Noted stand-up comedian Vir Das last week took to Twitter, asking if anyone else has also received an electricity bill which is "triple the usual amount". There was a stream of replies including, those of many celebrities, all acknowledging high electricity bills. Actress Taapsee Pannu even shared photos of her bill in which she was charged Rs 36,000.
Not just Mumbai, consumers from Delhi, Bengaluru, Noida, Lucknow, Kochi, Chennai and several cities across different states have taken to social media to complain about higher-than-usual electricity charges. These complaints are against both, state and private power distribution companies.
The respective power distribution companies (discoms) have tried to allay the concerns of the consumers by telling them that these are provisional bills, as the meter reading could not happen due to the Covid-induced lockdown.
Under normal circumstances, a discom would send a meter reader to visit customers to record their electricity consumption depending on the billing cycle, which could be monthly or once in two months. However, under directions from the respective state electricity regulators, discoms withdrew meter reading during the lockdown period starting March 22. In the absence of meter reading, electricity consumers were receiving estimated bills based on their average consumption of the previous three months (December, January and February) during the lockdown period.
"Even in the peak summer months, while consumers consumed more energy, the bills were raised for lower consumption (base February/March)," said Tata Power in a press statement on Saturday. Electricity consumption increases from April till August-September due to high usage of fans, air conditioners etc.
However, several consumers, especially commercial and industrial ones, have claimed that as their shops were shut, there is no reason why they should be getting electricity bills running into thousands. Restaurant owners, small shopkeepers, industrial units which were shut since March are shocked at receiving inflated bills, according to complaints shared on Twitter and several WhatsApp groups.
There are also complaints that the average bill is nowhere close to the past payment made by consumers. Actor and director Renuka Shahane wrote on Twitter that she has been charged twice for May month and the amount is different and higher.
In Mumbai, residents and local politicians are writing to the state government against the inflated bills. Several consumer rights activists are circulating messages on WhatsApp to boycott payment of electricity bills. One such activist has even urged the state government to ask discoms to give consumers discount as "they are sitting at home and consuming more electricity due to the pandemic".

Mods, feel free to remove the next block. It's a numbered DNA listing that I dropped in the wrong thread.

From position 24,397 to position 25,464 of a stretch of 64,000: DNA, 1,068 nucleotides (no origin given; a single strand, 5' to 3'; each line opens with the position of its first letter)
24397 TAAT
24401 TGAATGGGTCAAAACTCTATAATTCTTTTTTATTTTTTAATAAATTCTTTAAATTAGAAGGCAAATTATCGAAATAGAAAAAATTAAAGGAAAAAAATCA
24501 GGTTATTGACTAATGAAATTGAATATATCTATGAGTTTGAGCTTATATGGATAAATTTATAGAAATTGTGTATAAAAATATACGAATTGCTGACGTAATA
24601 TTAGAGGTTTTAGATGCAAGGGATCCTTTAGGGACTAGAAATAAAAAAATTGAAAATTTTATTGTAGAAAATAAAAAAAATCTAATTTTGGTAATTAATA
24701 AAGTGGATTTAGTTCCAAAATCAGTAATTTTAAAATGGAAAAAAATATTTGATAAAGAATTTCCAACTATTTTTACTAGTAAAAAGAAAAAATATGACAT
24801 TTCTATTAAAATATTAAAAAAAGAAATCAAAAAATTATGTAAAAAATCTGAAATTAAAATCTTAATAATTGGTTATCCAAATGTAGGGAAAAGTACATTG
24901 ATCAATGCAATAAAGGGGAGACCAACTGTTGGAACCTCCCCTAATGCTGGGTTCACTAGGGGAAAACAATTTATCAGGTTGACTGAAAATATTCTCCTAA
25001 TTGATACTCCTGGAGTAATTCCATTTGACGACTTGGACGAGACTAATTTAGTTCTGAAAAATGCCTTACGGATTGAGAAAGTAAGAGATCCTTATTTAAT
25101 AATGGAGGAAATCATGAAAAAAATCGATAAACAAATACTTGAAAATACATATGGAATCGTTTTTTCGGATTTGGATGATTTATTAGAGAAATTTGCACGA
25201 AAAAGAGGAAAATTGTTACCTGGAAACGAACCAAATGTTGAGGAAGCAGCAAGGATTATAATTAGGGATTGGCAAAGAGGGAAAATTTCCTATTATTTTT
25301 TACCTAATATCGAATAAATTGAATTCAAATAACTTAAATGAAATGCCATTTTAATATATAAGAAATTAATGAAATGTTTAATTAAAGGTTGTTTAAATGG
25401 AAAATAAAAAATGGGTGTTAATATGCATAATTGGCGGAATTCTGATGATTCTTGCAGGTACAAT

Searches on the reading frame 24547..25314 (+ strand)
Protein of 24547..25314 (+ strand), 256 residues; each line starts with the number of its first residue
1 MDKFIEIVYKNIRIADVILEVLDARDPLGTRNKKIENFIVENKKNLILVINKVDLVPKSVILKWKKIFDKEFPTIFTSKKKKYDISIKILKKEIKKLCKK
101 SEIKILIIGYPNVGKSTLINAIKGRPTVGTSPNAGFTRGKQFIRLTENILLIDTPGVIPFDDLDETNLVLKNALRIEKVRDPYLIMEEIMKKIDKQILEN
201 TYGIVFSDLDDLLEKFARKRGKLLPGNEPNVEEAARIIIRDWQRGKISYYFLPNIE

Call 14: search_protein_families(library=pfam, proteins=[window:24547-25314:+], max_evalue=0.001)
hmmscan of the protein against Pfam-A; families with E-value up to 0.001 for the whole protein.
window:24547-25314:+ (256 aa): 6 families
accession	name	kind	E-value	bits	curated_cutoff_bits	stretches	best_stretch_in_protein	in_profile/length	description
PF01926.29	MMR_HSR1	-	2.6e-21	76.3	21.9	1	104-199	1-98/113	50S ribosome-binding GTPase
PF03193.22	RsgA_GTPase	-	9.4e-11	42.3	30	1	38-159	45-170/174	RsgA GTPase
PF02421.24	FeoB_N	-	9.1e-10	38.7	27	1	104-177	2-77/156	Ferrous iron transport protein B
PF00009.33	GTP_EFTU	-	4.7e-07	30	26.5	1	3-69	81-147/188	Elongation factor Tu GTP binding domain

Several discoms are urging the consumers to direct their concern with meter reading to them. This has created mayhem with consumers alleging that discoms are fleecing consumers.
In Delhi, the two private discoms have now started several campaigns to educate the consumers about provisional bills. Through tweets and tutorial videos, BSES Delhi is informing the public how a provisional bill is calculated. It has also urged consumers to do self-meter reading and upload it to the mobile app of the discom to get correct bills.
"At present, social distancing is the only vaccine against Covid. You can do self meter reading and get rewarded for doing so #GoDigital #StayHomeStaySafe" - BSES wrote on its Twitter handle.
Maharashtra State Electricity Distribution company is distributing pamphlets to raise awareness on provisional bills. Discoms in Haryana and Uttar Pradesh are also planning similar exercises.
With the Centre and various states declaring a unlock, discoms - both state and private - are now starting to take actual meter readings.
Discoms have pointed out, the actual meter reading for the last three months is now being recalculated.
As December, January and February are winter months, the average consumption is lesser than the summer months of April–June 2020.
Upon obtaining the actual meter reading in June, the consumers will receive adjusted bills and the amounts will be debited/credited based on actual consumption and by incorporating applicable tariff slab benefits, said a discom executive. Though adjusted for payments made in April and May, the final bills sent to households are higher considering increased consumption during summer and long hours spent at home due to the work-from-home set up, he said.
"This rise in electricity consumption has been witnessed by the household consumers of all the utilities due to the lockdown impositions and enhanced power consumption patterns was observed amongst such consumers. In some segments, power consumption has increased by two-three-fold," said a sector executive.
Moreover, a large number of individuals also refrained from going out, as well as worked and studied from home during this pandemic.